In my despatches from the south I repeatedly expressed the opinion that the people were not yet in a frame of mind to legislate calmly and understandingly upon the subject of free negro labor. . . . When the rebellion was put down they found themselves not only conquered in a political and military sense, but economically ruined. The planters, who represented the wealth of the southern country, are partly laboring under the severest embarrassments, partly reduced to absolute poverty.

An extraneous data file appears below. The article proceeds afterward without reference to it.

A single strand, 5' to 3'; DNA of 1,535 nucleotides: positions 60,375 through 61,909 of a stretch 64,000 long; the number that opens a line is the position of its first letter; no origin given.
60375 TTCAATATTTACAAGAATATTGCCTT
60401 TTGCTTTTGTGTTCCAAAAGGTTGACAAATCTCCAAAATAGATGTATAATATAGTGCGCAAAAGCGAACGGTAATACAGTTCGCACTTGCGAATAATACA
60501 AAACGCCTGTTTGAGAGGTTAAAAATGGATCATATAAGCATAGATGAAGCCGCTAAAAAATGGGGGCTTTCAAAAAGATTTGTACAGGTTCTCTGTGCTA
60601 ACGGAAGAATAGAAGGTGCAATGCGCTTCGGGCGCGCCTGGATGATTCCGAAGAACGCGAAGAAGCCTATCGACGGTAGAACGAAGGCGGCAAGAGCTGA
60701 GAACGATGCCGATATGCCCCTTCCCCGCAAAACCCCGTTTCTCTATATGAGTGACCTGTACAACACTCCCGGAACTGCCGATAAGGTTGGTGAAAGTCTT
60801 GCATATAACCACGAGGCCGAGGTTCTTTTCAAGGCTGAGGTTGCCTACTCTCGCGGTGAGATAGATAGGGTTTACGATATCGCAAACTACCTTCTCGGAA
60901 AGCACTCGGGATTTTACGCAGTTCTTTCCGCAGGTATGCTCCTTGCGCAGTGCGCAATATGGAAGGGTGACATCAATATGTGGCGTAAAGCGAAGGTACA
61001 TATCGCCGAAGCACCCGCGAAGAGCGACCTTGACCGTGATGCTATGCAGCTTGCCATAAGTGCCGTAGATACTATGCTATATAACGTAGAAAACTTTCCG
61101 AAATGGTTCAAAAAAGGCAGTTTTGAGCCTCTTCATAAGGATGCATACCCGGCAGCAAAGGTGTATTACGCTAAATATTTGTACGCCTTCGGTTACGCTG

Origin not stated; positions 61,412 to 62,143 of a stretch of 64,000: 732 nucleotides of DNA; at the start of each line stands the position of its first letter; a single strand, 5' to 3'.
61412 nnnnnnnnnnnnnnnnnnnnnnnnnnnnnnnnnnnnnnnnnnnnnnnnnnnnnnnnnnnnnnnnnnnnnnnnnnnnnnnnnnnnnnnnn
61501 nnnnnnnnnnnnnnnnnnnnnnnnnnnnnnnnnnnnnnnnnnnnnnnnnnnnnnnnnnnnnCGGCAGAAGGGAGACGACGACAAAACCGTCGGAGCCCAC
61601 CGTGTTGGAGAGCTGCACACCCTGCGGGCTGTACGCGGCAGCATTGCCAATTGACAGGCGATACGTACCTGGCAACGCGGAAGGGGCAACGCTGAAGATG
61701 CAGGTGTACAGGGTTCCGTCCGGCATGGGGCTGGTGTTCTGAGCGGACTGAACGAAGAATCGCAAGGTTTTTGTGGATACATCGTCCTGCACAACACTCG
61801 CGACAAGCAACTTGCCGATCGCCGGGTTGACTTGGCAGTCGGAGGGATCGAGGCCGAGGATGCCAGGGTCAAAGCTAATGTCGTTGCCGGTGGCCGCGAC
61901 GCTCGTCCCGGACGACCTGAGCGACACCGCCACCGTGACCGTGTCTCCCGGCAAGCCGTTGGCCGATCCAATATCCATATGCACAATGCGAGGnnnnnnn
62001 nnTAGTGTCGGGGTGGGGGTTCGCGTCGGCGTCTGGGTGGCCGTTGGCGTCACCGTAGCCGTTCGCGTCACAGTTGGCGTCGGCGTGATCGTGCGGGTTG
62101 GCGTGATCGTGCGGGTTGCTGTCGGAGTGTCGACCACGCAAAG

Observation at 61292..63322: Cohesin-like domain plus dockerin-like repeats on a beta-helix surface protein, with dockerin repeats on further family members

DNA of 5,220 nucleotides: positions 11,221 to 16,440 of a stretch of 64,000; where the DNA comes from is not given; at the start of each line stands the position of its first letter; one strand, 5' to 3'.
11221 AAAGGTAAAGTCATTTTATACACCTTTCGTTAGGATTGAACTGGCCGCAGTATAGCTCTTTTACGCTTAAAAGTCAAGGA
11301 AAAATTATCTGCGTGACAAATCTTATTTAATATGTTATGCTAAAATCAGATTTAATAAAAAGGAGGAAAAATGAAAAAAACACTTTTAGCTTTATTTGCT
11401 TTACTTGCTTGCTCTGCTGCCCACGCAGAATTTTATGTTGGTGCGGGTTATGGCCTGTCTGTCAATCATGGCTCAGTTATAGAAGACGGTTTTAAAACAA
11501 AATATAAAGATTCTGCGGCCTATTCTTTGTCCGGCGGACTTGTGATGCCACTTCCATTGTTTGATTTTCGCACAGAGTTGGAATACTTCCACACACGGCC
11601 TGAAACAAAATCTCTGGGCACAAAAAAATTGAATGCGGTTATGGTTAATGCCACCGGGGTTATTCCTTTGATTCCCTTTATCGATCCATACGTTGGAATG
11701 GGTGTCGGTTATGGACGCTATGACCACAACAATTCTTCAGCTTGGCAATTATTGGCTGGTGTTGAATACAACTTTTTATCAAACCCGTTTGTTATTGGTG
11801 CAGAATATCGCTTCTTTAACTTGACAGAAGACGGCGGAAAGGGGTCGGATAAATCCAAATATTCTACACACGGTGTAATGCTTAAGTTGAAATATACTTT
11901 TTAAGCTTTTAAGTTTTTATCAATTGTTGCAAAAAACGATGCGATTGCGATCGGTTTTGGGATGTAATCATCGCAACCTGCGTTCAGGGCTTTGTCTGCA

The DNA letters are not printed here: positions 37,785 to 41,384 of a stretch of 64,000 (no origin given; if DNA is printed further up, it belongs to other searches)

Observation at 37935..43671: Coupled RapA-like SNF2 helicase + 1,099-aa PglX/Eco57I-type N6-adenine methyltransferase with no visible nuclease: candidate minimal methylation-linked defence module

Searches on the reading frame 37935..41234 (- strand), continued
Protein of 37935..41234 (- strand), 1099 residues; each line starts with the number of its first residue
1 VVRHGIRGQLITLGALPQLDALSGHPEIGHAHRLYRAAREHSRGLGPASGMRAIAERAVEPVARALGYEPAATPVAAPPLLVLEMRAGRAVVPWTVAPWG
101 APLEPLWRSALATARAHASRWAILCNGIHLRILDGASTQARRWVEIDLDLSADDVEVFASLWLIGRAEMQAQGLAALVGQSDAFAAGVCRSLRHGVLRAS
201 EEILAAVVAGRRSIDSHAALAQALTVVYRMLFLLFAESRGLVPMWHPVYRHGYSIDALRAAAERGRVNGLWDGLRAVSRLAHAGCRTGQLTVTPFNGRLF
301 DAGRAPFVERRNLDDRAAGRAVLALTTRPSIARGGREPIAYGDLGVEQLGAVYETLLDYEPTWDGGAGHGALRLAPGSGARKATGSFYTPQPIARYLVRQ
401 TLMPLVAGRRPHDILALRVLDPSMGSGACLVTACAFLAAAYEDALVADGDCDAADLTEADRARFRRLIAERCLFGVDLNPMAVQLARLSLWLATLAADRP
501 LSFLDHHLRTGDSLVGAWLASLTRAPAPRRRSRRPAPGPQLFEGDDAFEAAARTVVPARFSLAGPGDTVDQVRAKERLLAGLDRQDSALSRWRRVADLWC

who are stripped of all available means, and have nothing but their land, cross their arms in gloomy despondency, incapable of rising to a manly resolution. Others, who still possess means, are at a loss how to use them, as their old way of doing things is, by the abolition of slavery, rendered impracticable, at least where the military arm of the government has enforced emancipation. Others are still trying to go on in the old way, and that old way is in fact the only one they understand, and in which they have any confidence. Only a minority is trying to adopt the new order of things. A large number of the plantations, probably a considerable majority of the more valuable estates, is under heavy mortgages, and the owners know that, unless they retrieve their fortunes in a comparatively short space of time, their property will pass. out of their hands. Almost all are, to some extent, embarrassed. The nervous anxiety which such a state of things produces extends also to those classes of society which, although not composed of planters, were always in close business connexion with the planting interest, and there was hardly a branch of commerce or industry in the south which was not directly or indirectly so connected. Besides, the southern soldiers, when returning from the war, did not, like the northern soldiers, find a prosperous community which merely waited for their arrival to give them remunerative employment. They found, many of them, their homesteads destroyed, their farms devastated, their families in distress; and those that were less unfortunate found, at all events, an impoverished and exhausted community which had but little to offer them. Thus a great many have been thrown upon the world to shift as best they can. They must do something honest or dishonest, and must do it soon, to make a living, and their prospects are, at present, not very bright. Thus that nervous anxiety to hastily repair broken fortunes, and to prevent still greater ruin and distress, embraces nearly all classes, and imprints upon all the movements of the social body a morbid character.